Robert Durst: Three decades, three murders, one suspect, no conviction – until he confessed on camera

American property scion appeared to confess to the crimes at the climax of an HBO documentary

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The Independent US

Robert Durst, the eccentric scion of a New York property dynasty, spent decades under suspicion for three separate killings. Over the weekend, he appeared to confess to the crimes at the climax of an HBO documentary about his life.

The final episode of the six-part series The Jinx: The Life and Deaths of Robert Durst was broadcast in the US on Sunday. After film-maker Andrew Jarecki confronted him in an interview with evidence that may have placed him at the scene of the killing of his friend Susan Berman in 2000, Mr Durst retreated to a bathroom with his microphone still on. “There it is. You’re caught,” he muttered to himself. “What the hell did I do? Killed them all, of course.”

Mr Durst, 71, was arrested in New Orleans on Saturday in connection with the murder of Ms Berman. He is the eldest son of the billionaire property mogul Seymour Durst. The Durst Organisation, run by Robert’s younger brother, Douglas, owns 11 Manhattan office buildings, and oversees the lease and maintenance of One World Trade Center.

Andrew Jarecki directed the 2010 film All Good Things, a thinly fictionalised depiction of Robert Durst’s marriage to his first wife, Kathleen (AP)

In 1982, Robert’s first wife, medical student Kathleen Durst, went missing from the couple’s home in rural Westchester County, outside New York. She had threatened to seek a divorce and many of her friends and family believed Mr Durst killed her, but he maintained his innocence and her body was never found.

At the time, Mr Durst was close to Ms Berman, a university friend who acted as his unofficial spokesperson. By 2000, however, Ms Berman had relocated to Los Angeles, where Mr Durst sent her a cheque for $50,000 (£34,000). Ms Berman was shot dead at her home in Beverly Hills shortly after it emerged she was to be interviewed by police, who had re-opened the Kathleen Durst inquiry. Mr Durst was questioned but not charged; police said they knew he was in California at the time, but could not place him in Los Angeles.

The following year, Mr Durst was living incognito in Galveston, Texas, disguised as a mute woman, when the body parts of his elderly neighbour, Morris Black, were discovered floating in Galveston Bay in black rubbish bags. Charged with murder, Mr Durst confessed to having disposed of Black’s body but convinced a Texas jury that the victim’s fatal shooting occurred accidentally as the two men struggled over a gun. He was acquitted, and spent two years in prison for jumping bail and tampering with a corpse.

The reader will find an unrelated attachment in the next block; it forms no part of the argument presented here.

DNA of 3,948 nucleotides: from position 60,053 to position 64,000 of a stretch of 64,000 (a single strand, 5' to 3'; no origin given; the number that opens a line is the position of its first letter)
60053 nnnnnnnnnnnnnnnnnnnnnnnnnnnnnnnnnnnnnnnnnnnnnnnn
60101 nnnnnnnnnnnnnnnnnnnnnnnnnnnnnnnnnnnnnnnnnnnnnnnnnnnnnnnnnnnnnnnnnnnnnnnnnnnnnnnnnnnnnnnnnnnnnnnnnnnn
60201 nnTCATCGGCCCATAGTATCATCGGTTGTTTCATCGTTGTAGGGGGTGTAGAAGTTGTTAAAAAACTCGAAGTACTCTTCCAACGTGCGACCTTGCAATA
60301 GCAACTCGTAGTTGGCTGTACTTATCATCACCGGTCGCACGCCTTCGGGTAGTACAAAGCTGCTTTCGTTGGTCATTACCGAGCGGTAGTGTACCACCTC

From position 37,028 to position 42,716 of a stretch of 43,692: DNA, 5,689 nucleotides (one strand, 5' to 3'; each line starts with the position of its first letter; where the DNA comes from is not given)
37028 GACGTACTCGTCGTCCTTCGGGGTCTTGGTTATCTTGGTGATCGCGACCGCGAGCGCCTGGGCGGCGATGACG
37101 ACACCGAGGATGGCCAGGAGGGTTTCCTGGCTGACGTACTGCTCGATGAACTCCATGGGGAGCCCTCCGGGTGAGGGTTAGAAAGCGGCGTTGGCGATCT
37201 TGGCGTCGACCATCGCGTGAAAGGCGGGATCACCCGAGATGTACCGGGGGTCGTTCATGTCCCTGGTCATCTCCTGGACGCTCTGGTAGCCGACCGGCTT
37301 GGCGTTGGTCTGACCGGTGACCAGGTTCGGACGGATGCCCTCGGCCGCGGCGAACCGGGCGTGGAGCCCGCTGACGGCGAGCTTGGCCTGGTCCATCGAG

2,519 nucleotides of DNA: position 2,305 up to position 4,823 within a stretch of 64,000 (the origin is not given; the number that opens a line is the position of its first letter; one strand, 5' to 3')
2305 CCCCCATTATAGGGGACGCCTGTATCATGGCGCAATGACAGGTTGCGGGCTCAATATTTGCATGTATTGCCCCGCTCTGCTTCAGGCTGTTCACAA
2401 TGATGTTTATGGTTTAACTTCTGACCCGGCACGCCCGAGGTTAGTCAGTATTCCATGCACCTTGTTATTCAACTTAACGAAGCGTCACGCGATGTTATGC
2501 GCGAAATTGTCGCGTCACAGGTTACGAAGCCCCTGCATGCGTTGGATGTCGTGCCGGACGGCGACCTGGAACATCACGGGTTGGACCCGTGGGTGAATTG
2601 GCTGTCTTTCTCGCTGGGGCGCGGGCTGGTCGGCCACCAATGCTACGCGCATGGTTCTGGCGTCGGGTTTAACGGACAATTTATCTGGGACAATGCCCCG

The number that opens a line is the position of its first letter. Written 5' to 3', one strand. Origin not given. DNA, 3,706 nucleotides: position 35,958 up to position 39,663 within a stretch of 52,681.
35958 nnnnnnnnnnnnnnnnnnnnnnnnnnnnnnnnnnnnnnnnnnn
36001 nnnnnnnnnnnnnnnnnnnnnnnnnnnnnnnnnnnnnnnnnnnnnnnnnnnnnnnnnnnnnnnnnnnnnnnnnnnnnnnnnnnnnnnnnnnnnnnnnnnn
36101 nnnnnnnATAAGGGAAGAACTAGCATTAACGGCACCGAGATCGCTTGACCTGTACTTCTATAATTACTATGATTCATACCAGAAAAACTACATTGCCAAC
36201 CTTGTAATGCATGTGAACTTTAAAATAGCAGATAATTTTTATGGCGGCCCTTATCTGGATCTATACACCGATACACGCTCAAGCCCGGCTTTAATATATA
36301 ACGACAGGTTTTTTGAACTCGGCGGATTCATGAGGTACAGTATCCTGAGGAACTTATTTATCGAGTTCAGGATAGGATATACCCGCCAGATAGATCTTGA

Mr Jarecki directed the 2010 film All Good Things, a thinly fictionalised depiction of Mr Durst’s marriage to Kathleen. After seeing the film, Mr Durst offered Mr Jarecki an interview, which led to The Jinx. The filmmakers found a letter from Mr Durst to Ms Berman, which matched the handwriting and misspelling (“Beverley”) of an anonymous note sent to police on the day of Ms Berman’s murder, alerting them to a “cadaver” at her Beverly Hills address. Confronted with the evidence on camera, Mr Durst denied having written the note. Then he made his fateful trip to the bathroom.

Months passed before an editor discovered the audio footage of Durst’s eerie “confession”. Speaking to Good Morning America yesterday, Mr Jarecki said: “It took a while to really understand the impact of it. It was so chilling to hear.” The director said he and his team shared the tape with law enforcement soon after, but that the timing of Mr Durst’s arrest, a day before the series finale, was coincidental.

It is unclear whether any of the information gathered in The Jinx will be admissible in court. Mr Durst has reportedly indicated that he will plead not guilty to Ms Berman’s murder. Speaking to Fox News, his lawyer Chip Lewis said he was “underwhelmed” by the documentary’s findings.